Activist Accuses Chinese Police of Blocking Access to US Diplomats
May 03, 2012
The blind Chinese human rights activist at the center of a festering diplomatic standoff between Beijing and Washington said Thursday he believes Chinese authorities are blocking U.S. officials from contacting him in a Beijing hospital.
Activist Chen Guangcheng made the accusation just hours after leaving the protection of the U.S. embassy to get medical treatment for a broken foot. He suffered the injury April 22, while making a dramatic escape from house arrest.
Neither U.S. nor Chinese officials have commented on the accusation. Earlier Thursday, U.S. authorities acknowledged that Chen had reversed himself and now wants to leave China with his family,
State Department spokeswoman Victoria Nuland said U.S. officials had discussed options with Chen. But it was not clear whether those talks occurred before or after Chen's complaint to Western reporters.
Nuland spoke as Chinese President Hu Jintao and U.S. Secretary of State Hillary Clinton opened annual talks in Beijing on economic and security matters. Neither official directly mentioned the diplomatic furor in opening remarks, but Hu called on both governments to find common ground and to respect each other's differences.
"Both sides must learn to respect each other, grasp the common ground and make the cake of common interest bigger, treat differences appropriately, respect and care for each others concerns, properly resolve existing disputes through dialogue and communication and strengthen mutual understanding to avoid impacting the overall state of the Sino-U.S. relationship,'' said Hu.
Clinton used her opening remarks to emphasize human rights, but stopped short of any direct reference to the standoff over Chen.
"As part of our dialogue, the United States raises the importance of human rights and fundamental freedoms, because we believe all governments have to answer to our citizens' aspirations for dignity and the rule of law, and that no nation can or should deny those rights," Clinton said.
U.S. officials have said they will do what they can to help Chen. American diplomats have denied reports, though, that he was pressured into leaving the embassy Wednesday after Chinese guarantees that he would be allowed a broad range of freedoms if he left the embassy and stayed in his homeland.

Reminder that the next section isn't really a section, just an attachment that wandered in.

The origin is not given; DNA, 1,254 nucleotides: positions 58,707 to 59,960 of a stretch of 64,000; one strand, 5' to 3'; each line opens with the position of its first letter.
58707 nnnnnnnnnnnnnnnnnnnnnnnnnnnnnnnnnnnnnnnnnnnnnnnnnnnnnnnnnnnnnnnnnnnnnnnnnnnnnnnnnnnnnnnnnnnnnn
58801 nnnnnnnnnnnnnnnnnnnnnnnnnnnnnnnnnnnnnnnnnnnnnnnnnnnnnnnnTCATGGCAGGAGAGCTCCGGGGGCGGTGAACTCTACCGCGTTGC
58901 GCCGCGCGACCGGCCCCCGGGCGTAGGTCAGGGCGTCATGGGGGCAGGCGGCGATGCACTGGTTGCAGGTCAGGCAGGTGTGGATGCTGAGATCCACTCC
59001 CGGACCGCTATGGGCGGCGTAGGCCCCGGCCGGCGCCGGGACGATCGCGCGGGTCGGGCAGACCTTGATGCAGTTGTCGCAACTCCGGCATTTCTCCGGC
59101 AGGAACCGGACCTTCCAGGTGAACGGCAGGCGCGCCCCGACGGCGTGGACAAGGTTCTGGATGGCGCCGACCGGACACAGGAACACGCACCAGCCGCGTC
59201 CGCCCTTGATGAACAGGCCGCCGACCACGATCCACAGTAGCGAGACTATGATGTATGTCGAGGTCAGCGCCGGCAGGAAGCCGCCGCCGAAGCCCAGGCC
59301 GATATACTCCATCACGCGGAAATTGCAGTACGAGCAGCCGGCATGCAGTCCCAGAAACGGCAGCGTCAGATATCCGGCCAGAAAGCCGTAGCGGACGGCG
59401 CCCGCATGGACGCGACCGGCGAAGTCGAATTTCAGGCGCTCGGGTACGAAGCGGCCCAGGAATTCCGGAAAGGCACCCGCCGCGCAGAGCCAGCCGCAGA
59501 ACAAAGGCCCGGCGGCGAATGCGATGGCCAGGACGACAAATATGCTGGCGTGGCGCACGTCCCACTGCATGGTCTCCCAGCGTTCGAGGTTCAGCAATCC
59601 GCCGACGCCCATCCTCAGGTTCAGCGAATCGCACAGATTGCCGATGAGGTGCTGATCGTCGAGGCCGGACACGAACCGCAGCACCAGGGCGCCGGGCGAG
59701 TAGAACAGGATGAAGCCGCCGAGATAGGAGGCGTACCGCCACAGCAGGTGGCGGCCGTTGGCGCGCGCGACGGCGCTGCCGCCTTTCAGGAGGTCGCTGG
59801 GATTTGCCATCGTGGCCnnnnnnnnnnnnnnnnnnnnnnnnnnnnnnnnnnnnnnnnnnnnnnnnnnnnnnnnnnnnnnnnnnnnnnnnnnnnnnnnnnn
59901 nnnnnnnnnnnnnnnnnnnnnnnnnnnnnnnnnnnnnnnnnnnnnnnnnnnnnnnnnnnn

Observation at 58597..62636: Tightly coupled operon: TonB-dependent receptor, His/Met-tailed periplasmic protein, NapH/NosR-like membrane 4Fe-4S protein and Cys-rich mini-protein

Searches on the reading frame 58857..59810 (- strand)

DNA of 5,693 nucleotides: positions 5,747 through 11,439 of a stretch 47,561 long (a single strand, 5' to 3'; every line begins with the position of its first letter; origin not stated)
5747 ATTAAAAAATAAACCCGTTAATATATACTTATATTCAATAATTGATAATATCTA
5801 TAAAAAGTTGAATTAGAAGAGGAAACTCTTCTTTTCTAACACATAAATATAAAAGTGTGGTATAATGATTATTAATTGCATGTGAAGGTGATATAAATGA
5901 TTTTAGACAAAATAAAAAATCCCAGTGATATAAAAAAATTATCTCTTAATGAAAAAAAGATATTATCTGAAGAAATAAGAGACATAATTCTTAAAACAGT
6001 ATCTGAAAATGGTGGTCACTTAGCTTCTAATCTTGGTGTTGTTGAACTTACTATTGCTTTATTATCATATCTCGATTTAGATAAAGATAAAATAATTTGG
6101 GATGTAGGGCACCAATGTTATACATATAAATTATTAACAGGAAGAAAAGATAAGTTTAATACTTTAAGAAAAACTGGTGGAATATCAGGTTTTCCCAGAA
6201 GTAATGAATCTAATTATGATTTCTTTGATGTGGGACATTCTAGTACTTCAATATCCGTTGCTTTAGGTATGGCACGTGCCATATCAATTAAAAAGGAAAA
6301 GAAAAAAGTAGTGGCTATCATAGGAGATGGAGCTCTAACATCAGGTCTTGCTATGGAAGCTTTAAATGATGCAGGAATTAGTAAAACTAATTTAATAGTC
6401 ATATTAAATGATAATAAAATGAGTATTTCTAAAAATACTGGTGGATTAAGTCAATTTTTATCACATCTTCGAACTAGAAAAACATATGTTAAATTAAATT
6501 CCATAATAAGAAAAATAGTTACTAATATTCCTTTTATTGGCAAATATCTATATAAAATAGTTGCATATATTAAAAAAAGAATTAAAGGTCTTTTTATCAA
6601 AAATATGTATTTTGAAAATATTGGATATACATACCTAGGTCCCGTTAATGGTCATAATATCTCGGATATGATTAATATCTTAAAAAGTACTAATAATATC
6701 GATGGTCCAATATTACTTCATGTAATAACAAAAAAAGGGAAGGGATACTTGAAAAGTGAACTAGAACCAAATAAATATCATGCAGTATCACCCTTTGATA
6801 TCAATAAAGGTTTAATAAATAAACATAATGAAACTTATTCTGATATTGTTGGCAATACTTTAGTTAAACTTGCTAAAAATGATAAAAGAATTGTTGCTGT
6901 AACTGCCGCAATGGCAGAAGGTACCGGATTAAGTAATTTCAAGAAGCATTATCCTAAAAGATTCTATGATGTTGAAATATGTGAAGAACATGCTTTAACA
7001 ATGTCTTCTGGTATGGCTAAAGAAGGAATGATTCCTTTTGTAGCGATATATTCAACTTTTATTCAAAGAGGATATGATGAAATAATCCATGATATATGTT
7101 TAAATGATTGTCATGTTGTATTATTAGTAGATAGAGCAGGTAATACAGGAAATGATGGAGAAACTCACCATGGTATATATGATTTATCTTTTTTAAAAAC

Ambassador Gary Locke said Chen was “eager and excited” to leave the embassy to be reunited with his family.
The deal began to unravel shortly after Chen's departure from the U.S. facility, when a Chinese Foreign Ministry spokesman called for a formal U.S. apology for "unacceptable [U.S.] interference in its domestic affairs."
Meanwhile, U.S. specialist on China, Jerome Cohen - a friend of Chen - said he is unaware of the specific nature of the threats Chen reportedly received after leaving the U.S. embassy. He told VOA that the last time they talked, Chen was excited about the idea of staying in China and reuniting with his family.
Chen is a lawyer and human rights activist who has been blind since childhood. He was given a four-year prison sentence in 2006 for exposing abuses under China's forced abortion policy aimed at population control. He had been under house arrest since 2010, before escaping on April 22.
He posted an Internet video last week saying he, his wife, and young daughter were abused during his house arrest. He also called on Chinese Premier Wen Jiabao to investigate human rights abuses in China.
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